Neighborhood efforts bloom on upper Park Avenue
When neighbors rally behind a cause, it often takes the form of a protest — against speeding drivers, commercial development or increasing crime rates. United, their voices carry more weight at city hall or at the state capitol
But neighborhood action groups aren’t always angry. Sometimes homeowners just want to take on a project to beautify their collective surroundings, and so, over the years, citizens of Park City have been the lucky recipients of several community gardens and walkways.
This spring residents of upper Park Avenue and those who happened to wander into the neighborhood are enjoying the results of just such a volunteer effort.
Trees lining the roadway have burst into bloom thanks to property owners who coordinated their landscaping efforts.
Usually the bulk of our attention is paid to the vocal protesters who pack public input sessions and pepper their elected representatives with complaints. At the same time, there is a tendency to overlook the quiet contributors who find private ways to make their streets safer or cleaner or more scenic.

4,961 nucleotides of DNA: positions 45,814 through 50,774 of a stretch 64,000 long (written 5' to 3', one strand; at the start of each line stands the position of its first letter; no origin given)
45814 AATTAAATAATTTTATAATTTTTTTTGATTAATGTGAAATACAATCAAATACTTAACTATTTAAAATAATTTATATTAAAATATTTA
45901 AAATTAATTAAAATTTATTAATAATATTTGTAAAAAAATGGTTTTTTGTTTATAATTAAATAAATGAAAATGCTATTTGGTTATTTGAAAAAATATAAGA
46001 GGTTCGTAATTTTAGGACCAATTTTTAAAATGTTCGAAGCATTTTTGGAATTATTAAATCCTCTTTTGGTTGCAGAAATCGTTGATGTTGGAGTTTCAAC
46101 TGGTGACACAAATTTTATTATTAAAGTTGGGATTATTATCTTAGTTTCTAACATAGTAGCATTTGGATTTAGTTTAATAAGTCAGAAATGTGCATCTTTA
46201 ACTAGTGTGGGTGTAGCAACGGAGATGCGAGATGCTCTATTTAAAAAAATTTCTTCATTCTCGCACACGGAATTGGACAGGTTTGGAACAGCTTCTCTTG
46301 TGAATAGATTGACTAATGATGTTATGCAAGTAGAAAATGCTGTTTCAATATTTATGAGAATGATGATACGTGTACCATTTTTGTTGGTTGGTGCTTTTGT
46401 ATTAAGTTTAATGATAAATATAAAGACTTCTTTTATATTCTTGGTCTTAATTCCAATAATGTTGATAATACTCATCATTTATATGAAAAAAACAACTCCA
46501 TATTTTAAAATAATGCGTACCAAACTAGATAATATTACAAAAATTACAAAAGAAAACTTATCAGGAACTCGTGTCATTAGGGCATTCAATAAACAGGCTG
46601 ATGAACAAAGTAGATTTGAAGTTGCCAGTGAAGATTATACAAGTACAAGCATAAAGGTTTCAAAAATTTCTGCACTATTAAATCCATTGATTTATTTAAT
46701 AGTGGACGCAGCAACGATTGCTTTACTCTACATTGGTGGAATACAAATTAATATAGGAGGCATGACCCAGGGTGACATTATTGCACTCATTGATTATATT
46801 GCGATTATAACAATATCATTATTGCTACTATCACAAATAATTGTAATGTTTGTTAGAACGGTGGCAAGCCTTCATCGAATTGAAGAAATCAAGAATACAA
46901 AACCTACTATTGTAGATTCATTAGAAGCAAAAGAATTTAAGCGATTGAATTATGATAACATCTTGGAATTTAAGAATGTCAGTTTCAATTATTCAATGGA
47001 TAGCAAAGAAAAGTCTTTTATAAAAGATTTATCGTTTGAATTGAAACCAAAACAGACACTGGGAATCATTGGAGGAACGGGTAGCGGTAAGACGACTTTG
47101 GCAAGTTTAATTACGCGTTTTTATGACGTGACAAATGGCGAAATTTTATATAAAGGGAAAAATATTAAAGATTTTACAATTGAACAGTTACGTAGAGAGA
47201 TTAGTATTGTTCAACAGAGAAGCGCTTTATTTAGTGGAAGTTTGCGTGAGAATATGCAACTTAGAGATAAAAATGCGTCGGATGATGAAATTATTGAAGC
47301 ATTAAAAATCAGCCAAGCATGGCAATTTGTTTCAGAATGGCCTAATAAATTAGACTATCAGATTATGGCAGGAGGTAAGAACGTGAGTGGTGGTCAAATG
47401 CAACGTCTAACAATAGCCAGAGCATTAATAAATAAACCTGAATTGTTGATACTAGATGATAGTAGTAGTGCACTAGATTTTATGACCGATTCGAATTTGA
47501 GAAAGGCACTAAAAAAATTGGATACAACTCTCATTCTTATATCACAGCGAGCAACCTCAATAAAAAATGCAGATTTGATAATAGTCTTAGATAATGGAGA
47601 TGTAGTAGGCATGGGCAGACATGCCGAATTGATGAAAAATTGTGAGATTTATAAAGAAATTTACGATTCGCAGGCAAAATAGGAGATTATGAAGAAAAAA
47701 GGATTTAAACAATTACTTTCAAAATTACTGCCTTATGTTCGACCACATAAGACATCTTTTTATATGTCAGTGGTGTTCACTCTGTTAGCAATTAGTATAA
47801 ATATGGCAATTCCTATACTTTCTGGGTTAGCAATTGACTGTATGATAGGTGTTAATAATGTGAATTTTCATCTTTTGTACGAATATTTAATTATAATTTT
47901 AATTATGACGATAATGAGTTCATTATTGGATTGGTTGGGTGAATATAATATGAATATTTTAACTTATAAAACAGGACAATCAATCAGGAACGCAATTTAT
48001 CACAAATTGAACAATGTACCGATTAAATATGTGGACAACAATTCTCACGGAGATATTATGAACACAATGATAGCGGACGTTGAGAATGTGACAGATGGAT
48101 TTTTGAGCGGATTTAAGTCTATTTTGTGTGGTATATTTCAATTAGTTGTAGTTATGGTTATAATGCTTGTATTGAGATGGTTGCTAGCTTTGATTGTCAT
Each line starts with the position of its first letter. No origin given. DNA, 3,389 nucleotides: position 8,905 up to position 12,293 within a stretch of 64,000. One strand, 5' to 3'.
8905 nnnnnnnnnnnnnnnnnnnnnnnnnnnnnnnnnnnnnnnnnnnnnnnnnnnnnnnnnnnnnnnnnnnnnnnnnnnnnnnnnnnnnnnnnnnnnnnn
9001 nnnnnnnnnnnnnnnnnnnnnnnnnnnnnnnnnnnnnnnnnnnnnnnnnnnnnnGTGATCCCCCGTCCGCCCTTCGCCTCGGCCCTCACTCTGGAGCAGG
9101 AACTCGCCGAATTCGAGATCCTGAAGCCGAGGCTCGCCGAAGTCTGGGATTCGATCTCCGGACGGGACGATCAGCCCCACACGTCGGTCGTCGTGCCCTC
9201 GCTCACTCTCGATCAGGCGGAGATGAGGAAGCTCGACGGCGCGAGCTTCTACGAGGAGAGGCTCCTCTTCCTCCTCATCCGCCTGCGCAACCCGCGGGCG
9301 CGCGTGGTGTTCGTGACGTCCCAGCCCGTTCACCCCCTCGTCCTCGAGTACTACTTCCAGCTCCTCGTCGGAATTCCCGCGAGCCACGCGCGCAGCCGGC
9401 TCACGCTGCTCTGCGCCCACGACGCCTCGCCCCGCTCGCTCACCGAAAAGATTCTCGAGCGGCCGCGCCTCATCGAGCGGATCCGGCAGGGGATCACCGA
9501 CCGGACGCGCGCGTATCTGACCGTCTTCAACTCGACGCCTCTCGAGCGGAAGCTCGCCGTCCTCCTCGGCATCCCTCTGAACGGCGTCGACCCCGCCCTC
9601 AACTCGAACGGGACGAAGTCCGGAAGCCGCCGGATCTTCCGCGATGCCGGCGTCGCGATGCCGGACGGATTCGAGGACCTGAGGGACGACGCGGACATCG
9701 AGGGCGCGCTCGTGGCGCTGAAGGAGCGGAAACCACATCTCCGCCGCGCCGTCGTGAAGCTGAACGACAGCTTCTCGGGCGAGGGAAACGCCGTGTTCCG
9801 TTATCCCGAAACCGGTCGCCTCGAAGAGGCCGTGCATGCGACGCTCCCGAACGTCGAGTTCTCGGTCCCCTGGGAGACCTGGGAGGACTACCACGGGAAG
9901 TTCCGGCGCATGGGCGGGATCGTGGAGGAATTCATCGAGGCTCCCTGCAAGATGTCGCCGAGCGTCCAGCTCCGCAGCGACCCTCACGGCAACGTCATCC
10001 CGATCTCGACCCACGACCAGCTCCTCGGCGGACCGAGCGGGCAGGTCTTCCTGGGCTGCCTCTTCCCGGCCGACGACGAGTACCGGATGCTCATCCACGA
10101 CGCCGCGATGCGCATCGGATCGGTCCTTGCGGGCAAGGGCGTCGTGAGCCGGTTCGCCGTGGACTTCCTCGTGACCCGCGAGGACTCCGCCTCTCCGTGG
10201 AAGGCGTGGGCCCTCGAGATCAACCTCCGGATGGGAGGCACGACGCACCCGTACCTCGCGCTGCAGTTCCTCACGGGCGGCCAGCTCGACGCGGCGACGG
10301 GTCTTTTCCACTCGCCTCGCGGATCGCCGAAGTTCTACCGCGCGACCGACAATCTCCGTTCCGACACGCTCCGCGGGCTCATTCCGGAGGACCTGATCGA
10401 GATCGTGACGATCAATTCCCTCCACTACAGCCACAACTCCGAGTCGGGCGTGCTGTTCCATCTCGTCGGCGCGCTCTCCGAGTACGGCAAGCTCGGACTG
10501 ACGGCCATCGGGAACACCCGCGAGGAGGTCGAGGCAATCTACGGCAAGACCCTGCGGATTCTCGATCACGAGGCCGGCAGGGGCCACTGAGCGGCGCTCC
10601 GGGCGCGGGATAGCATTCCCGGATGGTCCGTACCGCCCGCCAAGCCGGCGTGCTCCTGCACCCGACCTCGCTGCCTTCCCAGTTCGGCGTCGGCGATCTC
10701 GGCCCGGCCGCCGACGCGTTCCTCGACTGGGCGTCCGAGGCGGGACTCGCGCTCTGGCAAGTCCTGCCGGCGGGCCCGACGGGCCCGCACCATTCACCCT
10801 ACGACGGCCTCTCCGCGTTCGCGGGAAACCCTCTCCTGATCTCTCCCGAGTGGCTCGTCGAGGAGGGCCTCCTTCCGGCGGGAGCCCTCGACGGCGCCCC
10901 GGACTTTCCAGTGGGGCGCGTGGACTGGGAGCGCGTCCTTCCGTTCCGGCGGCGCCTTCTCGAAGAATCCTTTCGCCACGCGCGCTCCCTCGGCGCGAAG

This summer, as residents open windows and move their family activities outdoors, we hope that at least some of the conversation will move away from the far too prevalent not-in-my-backyard theme and instead veer toward homegrown community efforts like block parties, victory gardens, kid-friendly driving habits and informal litter patrols.
In addition to their dedication to historic preservation, the property owners of upper Park Avenue surrounding and including the Washington School Inn should be commended for taking it upon themselves to enhance the beauty of Park City.
Their lovely shaded street is a wonderful example of the positive power of a neighborhood.
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Park City Mayor Andy Beerman writes in a guest editorial that, if Hideout wants to be part of the Park City community, it should start acting like it.